New Ford CEO is named after announcing Mark Fields will retire to make room for the next “visionary” era at Ford Motor Company.
After 28 years at Ford Motor Company, CEO Mark Fields will be retiring. During his last three years with the automotive giant, Fields kicked off the major transition from traditional automaker into a mobility company.
Fields came under fire from investors and Ford’s board, as Ford’s shares dropped 40 percent since he became CEO in 2014. Both noted a lack of expansion in the company’s core auto business and stunted growth when it came to developing the next era of tech-oriented cars.
It wasn’t easy for Mark Fields to become the successor to former Ford CEO Alan Mulally. Mulally was considered an industry outsider who came on board in 2006—when Ford was on the brink of bankruptcy. Mulally was poached from Boeing and thanks to his leadership, he was able to put a stop to internal bickering, and streamline manufacturing at Ford.
Mark Fields was responsible for laying out the blueprint for autonomous vehicles, ride-hailing plans, and car-sharing services. He resurrected Ford’s luxury Lincoln brand, grew sales throughout China, and bet on using aluminum in Ford’s trucks for improved fuel economy and stronger sales. Mark Fields opened an office in Silicon Valley focused on hiring young research talent while scouting promising startups.
During 2015, Ford achieved a record pretax profit of $10.8 billion as SUV and truck sales boomed throughout the U.S.
— Bloomberg (@business) May 22, 2017
Popular Ford products are growing dated—take the Fusion sedan, for example. Ford remained behind rivals in the race to bring long-range electric cars to the market. Stock prices dropped while Tesla Inc. lapped Ford in market value.
Ford Motor Co. Executive Chairman Bill Ford says Mark Fields was an “outstanding leader” who wasn’t fired, citing Fields as the force behind Ford’s turnaround 10 years back. (This was while Fields was head of Ford’s Americas division.)
“He and I sat down Friday and really decided this was the right time for him to go and for us to have new leadership. People can speculate all they want about that. But the fact is, he is (retiring), and I feel we’ve got a great leader in Jim,” said Bill Ford.
Jim Hackett: Cultural Change Agent
Fields will be replaced by Jim Hackett, who has been on Ford’s board since 2013. Hackett was the former CEO of Steelcase Inc., one of the largest office furniture companies in the world.
During his time with Steelcase, he predicted a shift away from cubicles and into open office plans. This was a massive transformation for the company, requiring thousands of jobs to be cut and relocating production from the U.S. to Mexico.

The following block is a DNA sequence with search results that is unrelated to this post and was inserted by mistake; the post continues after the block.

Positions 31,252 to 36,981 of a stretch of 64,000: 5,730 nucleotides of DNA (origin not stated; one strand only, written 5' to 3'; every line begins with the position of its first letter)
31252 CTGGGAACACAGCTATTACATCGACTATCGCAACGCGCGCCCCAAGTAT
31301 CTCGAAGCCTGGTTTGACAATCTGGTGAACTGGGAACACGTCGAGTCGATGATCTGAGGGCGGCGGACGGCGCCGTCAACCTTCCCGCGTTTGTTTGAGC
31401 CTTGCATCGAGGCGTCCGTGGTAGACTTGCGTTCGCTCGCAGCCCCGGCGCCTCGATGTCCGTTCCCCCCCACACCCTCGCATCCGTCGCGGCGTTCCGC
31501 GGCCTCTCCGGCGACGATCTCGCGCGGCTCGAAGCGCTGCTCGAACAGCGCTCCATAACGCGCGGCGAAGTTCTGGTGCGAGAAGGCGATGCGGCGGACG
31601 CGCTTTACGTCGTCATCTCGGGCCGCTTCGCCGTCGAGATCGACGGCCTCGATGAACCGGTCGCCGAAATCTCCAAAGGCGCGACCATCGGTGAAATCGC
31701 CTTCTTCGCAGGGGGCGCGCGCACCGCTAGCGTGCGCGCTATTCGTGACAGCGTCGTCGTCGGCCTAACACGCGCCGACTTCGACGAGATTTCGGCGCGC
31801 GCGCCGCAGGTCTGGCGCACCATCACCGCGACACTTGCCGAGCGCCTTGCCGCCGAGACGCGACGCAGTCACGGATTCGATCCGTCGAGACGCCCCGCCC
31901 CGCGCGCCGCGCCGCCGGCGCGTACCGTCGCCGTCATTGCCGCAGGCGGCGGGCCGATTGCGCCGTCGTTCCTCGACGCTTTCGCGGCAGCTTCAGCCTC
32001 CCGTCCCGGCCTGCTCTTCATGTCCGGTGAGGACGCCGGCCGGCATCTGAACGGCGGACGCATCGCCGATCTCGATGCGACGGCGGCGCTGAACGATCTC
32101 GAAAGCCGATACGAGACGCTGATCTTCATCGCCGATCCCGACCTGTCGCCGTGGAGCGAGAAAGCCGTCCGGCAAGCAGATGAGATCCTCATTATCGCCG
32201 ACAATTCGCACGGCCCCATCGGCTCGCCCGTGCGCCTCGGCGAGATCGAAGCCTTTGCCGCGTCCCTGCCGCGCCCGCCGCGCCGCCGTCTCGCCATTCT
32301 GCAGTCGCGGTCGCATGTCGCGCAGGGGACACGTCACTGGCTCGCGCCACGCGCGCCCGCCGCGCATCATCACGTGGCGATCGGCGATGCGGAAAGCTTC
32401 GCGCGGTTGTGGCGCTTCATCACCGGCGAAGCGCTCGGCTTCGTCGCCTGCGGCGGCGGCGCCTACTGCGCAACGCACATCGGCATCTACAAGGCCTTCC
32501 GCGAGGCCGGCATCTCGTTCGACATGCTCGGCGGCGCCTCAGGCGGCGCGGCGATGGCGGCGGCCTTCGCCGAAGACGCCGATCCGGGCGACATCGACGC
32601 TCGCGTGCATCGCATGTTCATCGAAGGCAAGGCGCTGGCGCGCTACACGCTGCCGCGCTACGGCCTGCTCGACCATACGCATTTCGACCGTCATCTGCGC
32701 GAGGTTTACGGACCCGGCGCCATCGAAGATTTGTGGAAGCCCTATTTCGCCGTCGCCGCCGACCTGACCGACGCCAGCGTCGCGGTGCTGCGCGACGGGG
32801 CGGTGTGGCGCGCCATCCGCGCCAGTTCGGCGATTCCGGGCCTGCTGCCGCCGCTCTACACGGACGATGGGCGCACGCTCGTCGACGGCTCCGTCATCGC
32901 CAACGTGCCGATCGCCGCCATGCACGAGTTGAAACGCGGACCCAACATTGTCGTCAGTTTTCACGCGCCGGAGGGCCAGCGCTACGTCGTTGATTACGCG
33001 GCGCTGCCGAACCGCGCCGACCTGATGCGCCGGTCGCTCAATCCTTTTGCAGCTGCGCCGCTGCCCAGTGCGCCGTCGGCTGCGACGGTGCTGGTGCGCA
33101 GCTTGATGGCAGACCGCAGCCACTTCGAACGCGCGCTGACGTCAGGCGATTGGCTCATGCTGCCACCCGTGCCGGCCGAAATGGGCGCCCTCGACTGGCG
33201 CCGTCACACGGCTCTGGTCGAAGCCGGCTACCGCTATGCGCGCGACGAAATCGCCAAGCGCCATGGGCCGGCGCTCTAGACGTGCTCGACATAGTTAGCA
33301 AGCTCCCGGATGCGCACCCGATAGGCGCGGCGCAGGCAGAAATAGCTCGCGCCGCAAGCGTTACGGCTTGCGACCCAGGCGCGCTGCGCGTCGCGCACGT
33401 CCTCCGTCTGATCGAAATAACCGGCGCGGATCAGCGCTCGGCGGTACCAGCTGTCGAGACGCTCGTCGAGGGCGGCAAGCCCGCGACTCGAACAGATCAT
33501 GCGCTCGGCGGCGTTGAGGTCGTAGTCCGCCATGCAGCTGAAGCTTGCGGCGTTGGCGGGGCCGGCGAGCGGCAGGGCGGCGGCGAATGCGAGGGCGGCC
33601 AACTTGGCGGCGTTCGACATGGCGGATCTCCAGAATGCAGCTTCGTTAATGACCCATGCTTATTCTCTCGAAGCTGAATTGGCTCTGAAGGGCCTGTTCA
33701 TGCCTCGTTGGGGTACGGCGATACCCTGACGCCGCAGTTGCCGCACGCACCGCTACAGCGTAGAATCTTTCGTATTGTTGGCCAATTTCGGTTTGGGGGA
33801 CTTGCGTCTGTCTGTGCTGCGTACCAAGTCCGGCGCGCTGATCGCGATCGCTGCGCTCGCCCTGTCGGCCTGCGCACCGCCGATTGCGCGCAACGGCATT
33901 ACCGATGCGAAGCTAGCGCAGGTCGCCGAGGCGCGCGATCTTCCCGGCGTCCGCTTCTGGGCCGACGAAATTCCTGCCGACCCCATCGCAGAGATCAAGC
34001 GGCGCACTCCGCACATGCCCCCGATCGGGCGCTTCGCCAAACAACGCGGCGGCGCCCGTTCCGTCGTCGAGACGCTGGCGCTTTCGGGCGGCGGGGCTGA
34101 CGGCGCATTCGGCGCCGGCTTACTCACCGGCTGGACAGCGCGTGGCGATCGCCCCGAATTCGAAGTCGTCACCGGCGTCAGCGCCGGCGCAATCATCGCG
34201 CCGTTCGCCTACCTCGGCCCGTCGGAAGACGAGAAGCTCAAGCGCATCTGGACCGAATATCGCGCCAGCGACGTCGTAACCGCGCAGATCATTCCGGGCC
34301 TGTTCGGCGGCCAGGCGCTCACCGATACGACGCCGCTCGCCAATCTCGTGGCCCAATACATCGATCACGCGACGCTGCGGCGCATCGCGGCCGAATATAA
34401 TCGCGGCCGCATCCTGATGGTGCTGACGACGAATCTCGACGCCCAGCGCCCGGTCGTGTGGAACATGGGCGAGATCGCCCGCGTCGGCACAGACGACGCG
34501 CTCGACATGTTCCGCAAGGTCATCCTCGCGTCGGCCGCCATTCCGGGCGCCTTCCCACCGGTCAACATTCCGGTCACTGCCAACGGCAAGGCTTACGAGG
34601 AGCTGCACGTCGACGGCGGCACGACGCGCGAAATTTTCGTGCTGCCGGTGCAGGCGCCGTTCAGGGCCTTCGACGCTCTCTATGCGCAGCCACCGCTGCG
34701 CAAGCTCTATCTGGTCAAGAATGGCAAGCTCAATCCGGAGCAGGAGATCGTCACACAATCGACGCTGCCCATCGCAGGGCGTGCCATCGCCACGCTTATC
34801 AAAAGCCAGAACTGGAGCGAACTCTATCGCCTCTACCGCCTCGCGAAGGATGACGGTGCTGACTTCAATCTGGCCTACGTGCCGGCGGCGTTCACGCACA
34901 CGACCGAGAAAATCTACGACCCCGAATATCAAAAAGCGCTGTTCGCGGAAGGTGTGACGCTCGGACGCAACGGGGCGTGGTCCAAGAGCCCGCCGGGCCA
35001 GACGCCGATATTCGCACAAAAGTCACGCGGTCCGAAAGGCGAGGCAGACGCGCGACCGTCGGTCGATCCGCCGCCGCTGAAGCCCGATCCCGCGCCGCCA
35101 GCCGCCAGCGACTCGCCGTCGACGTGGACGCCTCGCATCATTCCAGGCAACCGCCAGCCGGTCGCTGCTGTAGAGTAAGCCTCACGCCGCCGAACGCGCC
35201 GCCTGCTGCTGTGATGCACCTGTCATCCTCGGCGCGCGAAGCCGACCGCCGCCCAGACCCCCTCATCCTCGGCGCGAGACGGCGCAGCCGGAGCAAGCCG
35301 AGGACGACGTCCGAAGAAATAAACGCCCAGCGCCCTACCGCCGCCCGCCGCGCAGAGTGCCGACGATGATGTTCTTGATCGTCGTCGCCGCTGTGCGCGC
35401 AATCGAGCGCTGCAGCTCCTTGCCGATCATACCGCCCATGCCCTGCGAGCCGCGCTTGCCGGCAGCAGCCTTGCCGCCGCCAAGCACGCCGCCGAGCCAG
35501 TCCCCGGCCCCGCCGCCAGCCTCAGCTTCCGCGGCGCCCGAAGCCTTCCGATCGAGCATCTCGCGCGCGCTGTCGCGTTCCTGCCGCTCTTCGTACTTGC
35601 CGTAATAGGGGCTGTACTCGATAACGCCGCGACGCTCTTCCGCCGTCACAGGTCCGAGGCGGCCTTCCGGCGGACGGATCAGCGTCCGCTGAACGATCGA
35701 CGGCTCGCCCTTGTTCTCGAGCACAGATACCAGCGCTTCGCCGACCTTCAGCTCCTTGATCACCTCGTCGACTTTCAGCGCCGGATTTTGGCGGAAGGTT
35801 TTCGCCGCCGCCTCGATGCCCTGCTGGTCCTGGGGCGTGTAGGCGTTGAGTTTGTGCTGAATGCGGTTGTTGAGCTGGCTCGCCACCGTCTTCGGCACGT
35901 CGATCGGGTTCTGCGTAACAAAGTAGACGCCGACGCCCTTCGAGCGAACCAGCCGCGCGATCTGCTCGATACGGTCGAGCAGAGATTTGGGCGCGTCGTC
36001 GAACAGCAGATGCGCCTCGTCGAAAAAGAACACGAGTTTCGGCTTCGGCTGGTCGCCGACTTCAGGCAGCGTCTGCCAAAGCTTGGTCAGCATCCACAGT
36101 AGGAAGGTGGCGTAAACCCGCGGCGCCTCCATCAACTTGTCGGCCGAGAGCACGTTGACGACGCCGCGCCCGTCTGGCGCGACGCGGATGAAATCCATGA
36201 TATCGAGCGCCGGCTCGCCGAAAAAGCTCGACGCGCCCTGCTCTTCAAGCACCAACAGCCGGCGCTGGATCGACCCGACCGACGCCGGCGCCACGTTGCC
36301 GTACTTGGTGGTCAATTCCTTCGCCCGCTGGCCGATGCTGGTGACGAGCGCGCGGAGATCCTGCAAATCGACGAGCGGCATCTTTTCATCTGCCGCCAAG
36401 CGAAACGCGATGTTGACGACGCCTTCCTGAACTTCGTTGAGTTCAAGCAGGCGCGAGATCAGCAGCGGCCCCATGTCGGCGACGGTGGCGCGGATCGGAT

“We have to modernize the business,” Bill Ford stated, and “Move decisively to address underperforming areas.”
Bill Ford believes Hackett is a “visionary” who knows how to remake a business and the right person to lead Ford during its expansion into new business areas.
“These are really unparalleled times, and it really requires transformational leadership during these times,” Bill Ford said.
“Part of the job,” he pointed out, “Will be to teach and groom the next generation.” The job won’t come without obstacles, as the entire industry breaks away from tradition to develop new means to manufacture—like producing parts via 3D printing—and new types of transportation, such as autonomous cars.
Hackett has a vision for quicker decisions with a limited group of top executives to ensure a faster turnaround. “That frees teams of people that are below the top executives to really fly,” Hackett said.
“This is a time of unprecedented change. A time of great change requires a transformational leader, and thankfully we have that in Jim.” -Bill Ford
Additionally, several Ford executives will begin new roles in early June:
- Jim Farley, the Head of Ford’s European division who is largely responsible for recent profitability, will become Vice President of Global Markets He will oversee Lincoln’s sales and marketing.
- President of Ford’s Americas division, Joe Hinrichs, will oversee global product development, manufacturing, and quality.
- Ford CTO Marcy Klevorn will take over Hackett’s role as head of Ford Smart Mobility LLC, the company’s future mobility unit.
The Transformative Future of Ford
To add fuel to the fire, last week, Ford announced 1,400 staff positions in North America and Asia would be cut. Also, Ford keeps manufacturing small vehicles, despite the lack of profitability. Global buyers are compelled to purchase SUVs and small cars are less and less in demand.
Ford’s 2017 U.S. sales are down, and it definitely doesn’t help that the company isn’t offering any products in popular segments like subcompact SUVs and midsize pickups.
In the electric vehicle market, General Motors’ Chevrolet Bolt electric car—boastin 238 miles of range—went on sale last year. Ford’s electric SUV with 300 miles of range has been in the works, but won’t be on sale until 2020.
With Ford’s announcement of Jim Hackett’s new role came a vow to “catch up in the race to build self-driving cars and define a new era in personal mobility.” They will also be replacing their head of communications. All these moves have translated into developing increased shareholder value. As of this morning, shares have already risen as much as 2.4 percent, the biggest intraday surge for the company in a month.
It is an essential time for automotive companies to find their footing as they face uncertain payoff n tech investments and newfound competitors at Google, Uber, and more tech companies.